Having a baby, what can go wrong?
It goes without saying that human reproduction is a complex process, and there are lots of things that can go wrong. A small upset at any point in the process can prevent a conception from occurring. Even more frustrating is that when you’re having fertility problems it can take time for doctors to figure out where the problem lies.
Female fertility problems
As a woman you may have to go through a lot of testing to get to the root cause of your fertility problem, which can be physical, hormonal or something else perhaps health or lifestyle related.
Hormonal problems are commonly the cause because an imbalance in the hormones that regulate egg production and ovulation can mean that you don’t produce eggs every cycle, your eggs don’t develop properly, or ovulation may not occur.
Polycystic ovary syndrome (PCOS)
PCOS is a common cause of female fertility problems because it disrupts ovulation.
If you have polycystic ovaries this means that there are undeveloped follicles (or cysts) just under the surface of your ovaries. These cysts are often not accompanied by any other symptoms and they don’t affect fertility.
However, if you have polycystic ovary syndrome, there are other symptoms. For example, your menstrual cycle is usually affected, and ovulation is usually irregular, infrequent or entirely absent which impacts your fertility.
Many women with PCOS are also overweight and have unwanted facial and body hair and skin problems such as oily skin and acne. The hormonal imbalances associated with PCOS mean you may produce higher than normal levels of testosterone and insulin which is the hormone that regulates blood sugar levels.
Early or premature menopause
An early or premature menopause occurs when your ovaries stop functioning well before they should. It can take place when you are still in their twenties, and the causes are not always clear, although they may be genetic or chromosomal.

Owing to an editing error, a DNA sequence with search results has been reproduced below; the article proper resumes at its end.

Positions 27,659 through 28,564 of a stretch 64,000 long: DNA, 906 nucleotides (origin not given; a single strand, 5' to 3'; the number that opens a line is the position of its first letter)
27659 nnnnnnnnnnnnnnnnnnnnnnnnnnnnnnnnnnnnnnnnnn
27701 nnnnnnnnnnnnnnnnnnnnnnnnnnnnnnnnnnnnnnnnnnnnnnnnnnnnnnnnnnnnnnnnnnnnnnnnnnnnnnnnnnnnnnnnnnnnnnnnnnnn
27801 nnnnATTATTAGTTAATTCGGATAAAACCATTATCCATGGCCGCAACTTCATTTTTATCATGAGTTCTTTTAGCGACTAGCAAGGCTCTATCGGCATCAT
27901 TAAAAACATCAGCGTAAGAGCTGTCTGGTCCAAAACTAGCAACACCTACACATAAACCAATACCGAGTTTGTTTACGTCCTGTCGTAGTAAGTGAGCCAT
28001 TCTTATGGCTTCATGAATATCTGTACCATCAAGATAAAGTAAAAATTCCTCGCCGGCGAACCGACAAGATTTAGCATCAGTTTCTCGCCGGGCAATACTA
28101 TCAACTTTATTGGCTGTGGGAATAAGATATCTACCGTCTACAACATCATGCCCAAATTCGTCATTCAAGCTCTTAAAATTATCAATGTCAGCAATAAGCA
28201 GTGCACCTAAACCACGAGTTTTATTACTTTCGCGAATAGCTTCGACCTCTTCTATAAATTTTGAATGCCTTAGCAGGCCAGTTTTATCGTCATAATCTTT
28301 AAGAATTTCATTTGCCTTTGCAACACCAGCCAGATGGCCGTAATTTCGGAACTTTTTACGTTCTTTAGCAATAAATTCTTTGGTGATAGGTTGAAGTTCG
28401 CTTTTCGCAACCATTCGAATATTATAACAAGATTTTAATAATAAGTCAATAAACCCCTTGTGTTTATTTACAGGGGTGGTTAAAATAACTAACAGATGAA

Women who’ve had an early menopause will usually only be able to become pregnant using donated eggs because once a woman has reached menopause it is irreversible.
Raised prolactin levels
Raised prolactin levels can disrupt ovulation, so if who have high prolactin levels this may cause you to have irregular periods, or no periods at all. This is because prolactin is a hormone that is associated with lactation, it helps prepare women’s breasts for milk production after childbirth. However, prolactin levels can sometimes rise in women who are not pregnant and this can affect their hormonal balance.
Endometriosis is a condition where tissue like the womb lining starts growing outside your womb causing female fertility problems. Many women who have endometriosis can still become pregnant without any difficulty, but other women will find it affects their ability to conceive. Endometriosis may be accompanied by heavy, painful periods and pain in the abdomen, lower back or pelvis.
Fibroids are benign tumours made up of muscle fibre that grow in or around your womb. Fibroids can make it difficult for a fertilised embryo to implant and they are also associated with miscarriage. Many women who have fibroids don’t know they have them, but they may be accompanied by heavy menstrual bleeding, painful periods, bloating or lower back pain.
Problems with the fallopian tubes
Problems with the fallopian tubes are another common cause of infertility. The fallopian tubes lead from your ovaries to your womb and if they are blocked, scarred or damaged this can prevent an egg travelling along them. The tubes can become damaged by infection or by scar tissue if you’ve had surgery in the pelvic area.
One major cause of tubal problems is the sexually transmitted infection, chlamydia. It can lead to pelvic inflammatory disease which damages the fallopian tubes. Chlamydia is very common and there are often no obvious symptoms, so a woman may be completely unaware that she has chlamydia although it may be putting her future fertility at risk.